Honoring Father's Day: Family Legacies of Volunteerism
June 17, 2005WASHINGTON, D.C., June 16, 2005 – Akiko Uyeda has held a swimming record in Maui for more than 18 years, chaired the Hawaii State Board of Education Student Council, graduated from Cornell University and has plans to become a doctor, but this former Peace Corps volunteer credits her father with her success and sense of service.
Akiko's father, award winning writer and motivational speaker Charles Uyeda, also served in the Peace Corps in Thailand more than 30 years before his daughter, and instilled in her a passion for service to others. Akiko grew up on stories of collecting rain for drinking water and fetching bath water from a well. She also experienced his selflessness as he cared for his ailing wife through many years of cancer treatments. The dedication she witness gave her the drive to become a volunteer herself.
"I've always told my daughter that our greatest gift to her would be our positive environment, which gave her self-confidence, good values and good ethics," he said. "The foundation of how we think and feel begins in the home."
Akiko would carry that belief with her through her own dedication to service and commitment to the Peace Corps mission as a primary school teacher, but she is not the only volunteer to follow in the footsteps of a Peace Corps legacy.
Caleb Marshall is serving today in the Kyrgyz Republic, far from his Florida home, but he didnt arrive without plenty of preparation. He is the sixth member of his family to serve in the Peace Corps.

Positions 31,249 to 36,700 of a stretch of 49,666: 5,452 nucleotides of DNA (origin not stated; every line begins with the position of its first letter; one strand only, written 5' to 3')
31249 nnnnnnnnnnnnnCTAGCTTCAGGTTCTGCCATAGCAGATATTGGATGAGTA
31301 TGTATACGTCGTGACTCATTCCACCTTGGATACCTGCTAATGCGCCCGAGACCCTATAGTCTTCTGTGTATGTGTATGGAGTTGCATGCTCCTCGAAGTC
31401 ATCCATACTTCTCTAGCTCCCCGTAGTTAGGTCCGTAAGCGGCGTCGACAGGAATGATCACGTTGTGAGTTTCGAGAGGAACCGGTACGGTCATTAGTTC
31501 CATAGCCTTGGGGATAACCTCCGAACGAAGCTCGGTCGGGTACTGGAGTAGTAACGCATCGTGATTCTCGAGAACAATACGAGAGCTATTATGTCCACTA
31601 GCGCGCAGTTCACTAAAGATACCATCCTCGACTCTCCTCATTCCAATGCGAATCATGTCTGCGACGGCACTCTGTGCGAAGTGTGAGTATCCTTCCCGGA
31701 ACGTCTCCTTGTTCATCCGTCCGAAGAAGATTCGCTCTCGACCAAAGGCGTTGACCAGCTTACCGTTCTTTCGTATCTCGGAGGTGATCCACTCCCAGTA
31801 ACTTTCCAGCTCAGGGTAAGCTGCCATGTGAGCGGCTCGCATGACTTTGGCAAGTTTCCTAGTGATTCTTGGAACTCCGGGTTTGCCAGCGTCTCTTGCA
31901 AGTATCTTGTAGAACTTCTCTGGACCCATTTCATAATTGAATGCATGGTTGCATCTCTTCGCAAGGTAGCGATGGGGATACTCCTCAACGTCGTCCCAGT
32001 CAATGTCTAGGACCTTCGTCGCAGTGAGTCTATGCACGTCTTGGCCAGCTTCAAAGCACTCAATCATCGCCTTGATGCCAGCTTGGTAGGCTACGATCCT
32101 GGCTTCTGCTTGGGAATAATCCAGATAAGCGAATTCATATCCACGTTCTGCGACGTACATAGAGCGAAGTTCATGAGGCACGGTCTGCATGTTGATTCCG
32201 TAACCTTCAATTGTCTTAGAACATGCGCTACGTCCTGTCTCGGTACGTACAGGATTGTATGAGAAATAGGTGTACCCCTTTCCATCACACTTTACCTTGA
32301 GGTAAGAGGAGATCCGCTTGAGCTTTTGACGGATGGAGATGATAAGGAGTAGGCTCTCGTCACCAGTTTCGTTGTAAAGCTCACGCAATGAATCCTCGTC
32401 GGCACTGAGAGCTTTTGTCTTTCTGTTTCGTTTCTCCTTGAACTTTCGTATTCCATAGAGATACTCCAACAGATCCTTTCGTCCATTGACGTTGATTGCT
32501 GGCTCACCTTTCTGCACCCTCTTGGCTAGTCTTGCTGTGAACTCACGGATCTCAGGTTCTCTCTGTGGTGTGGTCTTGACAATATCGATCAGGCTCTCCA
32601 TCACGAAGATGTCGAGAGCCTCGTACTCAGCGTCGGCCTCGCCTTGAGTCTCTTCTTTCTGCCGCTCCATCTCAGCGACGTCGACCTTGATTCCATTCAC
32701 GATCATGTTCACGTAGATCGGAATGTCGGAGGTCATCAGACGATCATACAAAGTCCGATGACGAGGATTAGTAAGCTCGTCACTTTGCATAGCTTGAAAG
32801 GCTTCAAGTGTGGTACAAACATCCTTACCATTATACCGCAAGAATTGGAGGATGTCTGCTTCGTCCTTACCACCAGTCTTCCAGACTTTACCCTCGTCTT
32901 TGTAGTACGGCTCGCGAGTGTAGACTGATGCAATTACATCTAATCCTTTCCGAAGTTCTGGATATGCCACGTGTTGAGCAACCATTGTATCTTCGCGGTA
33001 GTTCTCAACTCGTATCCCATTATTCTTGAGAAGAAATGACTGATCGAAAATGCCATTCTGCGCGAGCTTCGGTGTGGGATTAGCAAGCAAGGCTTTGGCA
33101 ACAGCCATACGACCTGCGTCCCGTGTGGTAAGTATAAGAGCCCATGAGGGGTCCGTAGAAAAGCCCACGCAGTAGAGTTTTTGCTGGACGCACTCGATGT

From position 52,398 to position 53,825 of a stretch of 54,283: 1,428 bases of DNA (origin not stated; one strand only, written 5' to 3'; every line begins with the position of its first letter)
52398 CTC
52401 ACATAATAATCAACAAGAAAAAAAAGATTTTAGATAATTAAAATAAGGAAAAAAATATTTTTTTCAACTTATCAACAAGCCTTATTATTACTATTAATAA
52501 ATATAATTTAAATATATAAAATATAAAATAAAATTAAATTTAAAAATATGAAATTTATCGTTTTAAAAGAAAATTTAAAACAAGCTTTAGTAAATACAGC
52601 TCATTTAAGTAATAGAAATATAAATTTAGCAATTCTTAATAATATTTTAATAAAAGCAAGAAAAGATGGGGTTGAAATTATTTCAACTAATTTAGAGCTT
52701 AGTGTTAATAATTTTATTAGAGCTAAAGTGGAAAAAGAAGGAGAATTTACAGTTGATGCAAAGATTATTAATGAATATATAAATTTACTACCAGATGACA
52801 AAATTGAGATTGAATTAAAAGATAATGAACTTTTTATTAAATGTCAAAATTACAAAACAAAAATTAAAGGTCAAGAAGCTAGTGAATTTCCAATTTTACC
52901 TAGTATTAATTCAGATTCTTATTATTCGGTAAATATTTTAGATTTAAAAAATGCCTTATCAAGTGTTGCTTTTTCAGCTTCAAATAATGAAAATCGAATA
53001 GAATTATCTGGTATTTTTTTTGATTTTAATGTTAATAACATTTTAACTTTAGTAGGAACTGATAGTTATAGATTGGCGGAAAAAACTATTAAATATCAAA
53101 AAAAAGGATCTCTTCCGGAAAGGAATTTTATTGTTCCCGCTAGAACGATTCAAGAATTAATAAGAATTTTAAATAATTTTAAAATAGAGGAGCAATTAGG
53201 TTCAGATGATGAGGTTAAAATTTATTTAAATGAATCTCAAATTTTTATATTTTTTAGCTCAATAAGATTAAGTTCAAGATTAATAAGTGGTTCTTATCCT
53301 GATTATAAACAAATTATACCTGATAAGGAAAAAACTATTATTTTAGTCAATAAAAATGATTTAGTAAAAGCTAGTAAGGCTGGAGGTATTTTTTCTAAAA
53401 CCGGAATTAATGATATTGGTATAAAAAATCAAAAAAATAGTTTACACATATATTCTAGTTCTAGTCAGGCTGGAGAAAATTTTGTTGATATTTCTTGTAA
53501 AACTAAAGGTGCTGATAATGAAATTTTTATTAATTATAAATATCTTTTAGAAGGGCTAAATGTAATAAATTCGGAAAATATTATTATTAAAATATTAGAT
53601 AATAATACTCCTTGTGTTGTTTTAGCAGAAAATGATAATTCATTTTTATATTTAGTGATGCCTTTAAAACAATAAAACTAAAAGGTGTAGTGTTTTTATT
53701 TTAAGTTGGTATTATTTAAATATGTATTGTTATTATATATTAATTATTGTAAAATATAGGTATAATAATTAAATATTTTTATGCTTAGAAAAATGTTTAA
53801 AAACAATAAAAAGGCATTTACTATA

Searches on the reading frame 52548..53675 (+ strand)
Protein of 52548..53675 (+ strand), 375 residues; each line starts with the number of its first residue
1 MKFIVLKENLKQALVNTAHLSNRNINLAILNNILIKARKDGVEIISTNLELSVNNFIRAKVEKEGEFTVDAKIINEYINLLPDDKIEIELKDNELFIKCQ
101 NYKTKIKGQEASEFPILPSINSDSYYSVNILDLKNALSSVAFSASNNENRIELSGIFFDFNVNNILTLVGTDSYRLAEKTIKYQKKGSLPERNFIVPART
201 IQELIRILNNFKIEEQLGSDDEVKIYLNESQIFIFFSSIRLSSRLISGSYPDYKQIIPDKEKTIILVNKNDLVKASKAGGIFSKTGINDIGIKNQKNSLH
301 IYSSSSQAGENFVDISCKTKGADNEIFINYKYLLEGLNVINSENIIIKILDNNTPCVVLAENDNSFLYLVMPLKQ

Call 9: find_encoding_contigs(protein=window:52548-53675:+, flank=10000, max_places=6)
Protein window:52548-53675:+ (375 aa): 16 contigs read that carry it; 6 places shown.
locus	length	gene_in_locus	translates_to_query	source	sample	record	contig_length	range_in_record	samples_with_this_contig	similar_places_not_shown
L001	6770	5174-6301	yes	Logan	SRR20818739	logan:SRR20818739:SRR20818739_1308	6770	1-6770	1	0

His father, Randall C. Marshall, legal director for the Americans Civil Liberties Union, Miami, Florida, met his wife Margaret while they were serving in Kenya.
Caleb credits his father with teaching him about service, even though he gained a first hand knowledge of a Peace Corps volunteer's life when he visited his grandmother while she was serving as a volunteer in Antigua. His aunt and uncle also served both as volunteers in the Philippines and 10 years later as Peace Corps country directors in the Solomon Islands.
"The Peace Corps has been my dream since I was five years old—20 years later I am living my dream," said Caleb.
Since 1961, more than 178,000 volunteers have served in the Peace Corps, working in such diverse fields as education, health, HIV/AIDS education and prevention, information technology, business development, the environment, and agriculture. Peace Corps volunteers must be U.S. citizens and at least 18 years of age. Peace Corps service is a 27-month commitment.